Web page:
Recent Blog Articles
When — and how — should you be screened for colon cancer?
Got expendable body parts?
How to help your child get the sleep they need
What color is your tongue? What's healthy, what's not?
Immune boosts or busts? From IV drips and detoxes to superfoods
The new RSV shot for babies: What parents need to know
Dealing with thick, discolored toenails
Prostate cancer: A new type of radiation treatment limits risk of side effects
Harvard Health Ad Watch: Why are toilets everywhere in this drug ad?
Will miscarriage care remain available?
Harvard Health Blog
Read the latest posts from experts at Harvard Health Publishing covering a variety of health topics and perspectives on medical news.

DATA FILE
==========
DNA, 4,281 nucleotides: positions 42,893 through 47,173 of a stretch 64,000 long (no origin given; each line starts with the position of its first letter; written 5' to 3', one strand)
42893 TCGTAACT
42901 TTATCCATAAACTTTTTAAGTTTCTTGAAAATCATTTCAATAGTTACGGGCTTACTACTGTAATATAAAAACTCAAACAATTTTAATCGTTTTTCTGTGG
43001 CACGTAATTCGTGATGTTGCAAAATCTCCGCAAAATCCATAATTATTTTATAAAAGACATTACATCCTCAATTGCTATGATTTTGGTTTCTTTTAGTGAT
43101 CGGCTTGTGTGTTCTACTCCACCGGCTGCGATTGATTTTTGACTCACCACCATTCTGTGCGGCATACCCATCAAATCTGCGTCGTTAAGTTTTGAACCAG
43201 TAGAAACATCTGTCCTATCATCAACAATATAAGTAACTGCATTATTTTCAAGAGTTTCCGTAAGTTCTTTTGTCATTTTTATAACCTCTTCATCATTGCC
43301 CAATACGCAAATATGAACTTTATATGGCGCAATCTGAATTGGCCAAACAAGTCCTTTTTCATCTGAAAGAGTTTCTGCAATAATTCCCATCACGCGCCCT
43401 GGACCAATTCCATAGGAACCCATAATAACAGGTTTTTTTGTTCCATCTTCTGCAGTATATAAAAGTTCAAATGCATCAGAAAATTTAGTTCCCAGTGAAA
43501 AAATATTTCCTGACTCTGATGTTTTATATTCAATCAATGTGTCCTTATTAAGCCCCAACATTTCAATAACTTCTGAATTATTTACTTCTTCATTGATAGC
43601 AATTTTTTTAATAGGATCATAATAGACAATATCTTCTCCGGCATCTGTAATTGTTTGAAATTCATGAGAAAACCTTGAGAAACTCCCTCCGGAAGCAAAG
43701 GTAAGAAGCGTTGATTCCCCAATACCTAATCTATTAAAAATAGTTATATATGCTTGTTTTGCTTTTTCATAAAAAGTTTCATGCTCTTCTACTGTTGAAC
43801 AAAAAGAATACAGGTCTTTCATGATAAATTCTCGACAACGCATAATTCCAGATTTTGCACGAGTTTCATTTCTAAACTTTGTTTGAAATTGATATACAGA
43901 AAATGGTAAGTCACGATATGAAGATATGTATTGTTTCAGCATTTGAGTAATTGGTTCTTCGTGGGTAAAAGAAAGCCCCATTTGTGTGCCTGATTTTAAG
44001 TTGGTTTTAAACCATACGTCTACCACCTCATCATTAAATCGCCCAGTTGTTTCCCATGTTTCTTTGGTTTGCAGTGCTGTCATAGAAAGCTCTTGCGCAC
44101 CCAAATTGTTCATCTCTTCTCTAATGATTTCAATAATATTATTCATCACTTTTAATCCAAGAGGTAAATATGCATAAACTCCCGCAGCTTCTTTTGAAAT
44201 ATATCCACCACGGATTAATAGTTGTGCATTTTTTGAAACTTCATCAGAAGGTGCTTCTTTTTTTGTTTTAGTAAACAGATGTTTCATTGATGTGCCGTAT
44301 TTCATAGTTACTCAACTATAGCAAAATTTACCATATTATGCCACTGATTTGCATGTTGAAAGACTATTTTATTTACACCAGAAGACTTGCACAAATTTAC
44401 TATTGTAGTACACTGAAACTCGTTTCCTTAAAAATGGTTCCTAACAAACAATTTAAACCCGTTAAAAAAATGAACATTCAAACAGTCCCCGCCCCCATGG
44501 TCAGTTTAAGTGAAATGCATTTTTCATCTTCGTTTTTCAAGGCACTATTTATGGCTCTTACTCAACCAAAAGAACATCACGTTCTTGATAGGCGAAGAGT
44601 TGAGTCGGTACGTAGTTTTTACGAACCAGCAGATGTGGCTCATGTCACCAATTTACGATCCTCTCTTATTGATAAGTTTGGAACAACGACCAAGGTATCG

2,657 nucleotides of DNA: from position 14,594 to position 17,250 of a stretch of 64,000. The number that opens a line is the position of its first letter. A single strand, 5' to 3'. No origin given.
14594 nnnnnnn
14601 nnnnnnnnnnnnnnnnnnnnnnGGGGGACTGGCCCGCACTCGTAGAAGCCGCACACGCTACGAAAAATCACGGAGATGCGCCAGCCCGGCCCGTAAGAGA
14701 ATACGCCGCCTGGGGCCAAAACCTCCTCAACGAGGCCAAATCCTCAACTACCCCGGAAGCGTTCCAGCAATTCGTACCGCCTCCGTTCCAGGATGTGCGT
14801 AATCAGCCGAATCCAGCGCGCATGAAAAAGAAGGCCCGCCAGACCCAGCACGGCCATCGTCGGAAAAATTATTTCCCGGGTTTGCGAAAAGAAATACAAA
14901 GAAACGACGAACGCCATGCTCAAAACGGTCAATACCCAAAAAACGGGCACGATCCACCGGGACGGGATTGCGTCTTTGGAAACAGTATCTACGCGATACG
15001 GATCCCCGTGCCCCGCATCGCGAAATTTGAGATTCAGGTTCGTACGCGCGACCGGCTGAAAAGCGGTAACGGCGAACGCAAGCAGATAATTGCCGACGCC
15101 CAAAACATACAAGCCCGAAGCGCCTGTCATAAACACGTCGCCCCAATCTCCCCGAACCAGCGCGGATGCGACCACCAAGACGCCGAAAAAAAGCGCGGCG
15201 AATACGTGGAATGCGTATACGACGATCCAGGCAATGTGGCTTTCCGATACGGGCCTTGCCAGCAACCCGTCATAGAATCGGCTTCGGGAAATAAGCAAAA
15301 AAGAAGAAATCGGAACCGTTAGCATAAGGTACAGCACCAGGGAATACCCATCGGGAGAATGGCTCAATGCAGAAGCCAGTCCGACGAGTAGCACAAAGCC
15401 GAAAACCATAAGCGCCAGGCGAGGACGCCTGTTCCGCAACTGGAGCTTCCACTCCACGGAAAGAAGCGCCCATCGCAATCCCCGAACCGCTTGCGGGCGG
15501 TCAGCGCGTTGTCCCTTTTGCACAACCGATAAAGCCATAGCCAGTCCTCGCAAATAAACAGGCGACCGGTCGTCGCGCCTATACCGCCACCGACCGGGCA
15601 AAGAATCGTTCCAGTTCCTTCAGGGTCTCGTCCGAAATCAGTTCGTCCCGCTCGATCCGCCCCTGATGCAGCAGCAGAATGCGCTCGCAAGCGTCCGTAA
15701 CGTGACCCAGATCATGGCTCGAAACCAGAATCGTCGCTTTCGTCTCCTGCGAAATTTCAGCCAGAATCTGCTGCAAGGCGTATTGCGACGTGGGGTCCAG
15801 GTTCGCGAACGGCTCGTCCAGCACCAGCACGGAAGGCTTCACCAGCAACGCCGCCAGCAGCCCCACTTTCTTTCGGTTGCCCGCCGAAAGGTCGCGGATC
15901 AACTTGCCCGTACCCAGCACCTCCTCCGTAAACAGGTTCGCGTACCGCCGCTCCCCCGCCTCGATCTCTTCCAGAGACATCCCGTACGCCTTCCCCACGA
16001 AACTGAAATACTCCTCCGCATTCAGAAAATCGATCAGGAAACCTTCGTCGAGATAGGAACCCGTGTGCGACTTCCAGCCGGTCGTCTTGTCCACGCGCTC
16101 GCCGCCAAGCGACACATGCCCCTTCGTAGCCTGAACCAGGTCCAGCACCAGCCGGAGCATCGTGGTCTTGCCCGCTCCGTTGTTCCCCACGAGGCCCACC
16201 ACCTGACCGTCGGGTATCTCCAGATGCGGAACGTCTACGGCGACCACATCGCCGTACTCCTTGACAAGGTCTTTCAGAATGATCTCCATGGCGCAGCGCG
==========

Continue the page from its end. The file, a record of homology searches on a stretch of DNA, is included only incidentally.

Medical journals: Stop being so passive
Reading medical journals is the main occupational hazard I face as editor of the Harvard Heart Letter. This task is like parachuting into a desert at high noon—I drop into a barren, colorless landscape and then struggle across dry, soporific terrain. The content isn’t to blame; it is usually interesting, and is sometimes even compelling. […]
Might a PSA test at age 60 simplify decision-making about screening?
A Swedish study suggests that a single PSA measurement at age 60 can predict the likelihood that a man will die of prostate cancer by age 85, and that at least half of men no longer need to be screened after age 60. But the study has significant limitations, leaving many experts skeptical.
Stem cell progress: Turning skin cells into heart cells
Embryonic stem cell research continues to be a political and legal hot potato that stirs up a lot of emotion and argument. In the meantime, researchers are making some remarkable progress using an alternative stem cell approach called induced pluripotent stem cells, or iPSCs (sometimes that gets shortened to iPS). An induced pluripotent stem cell is an adult cell, often a skin cell, […]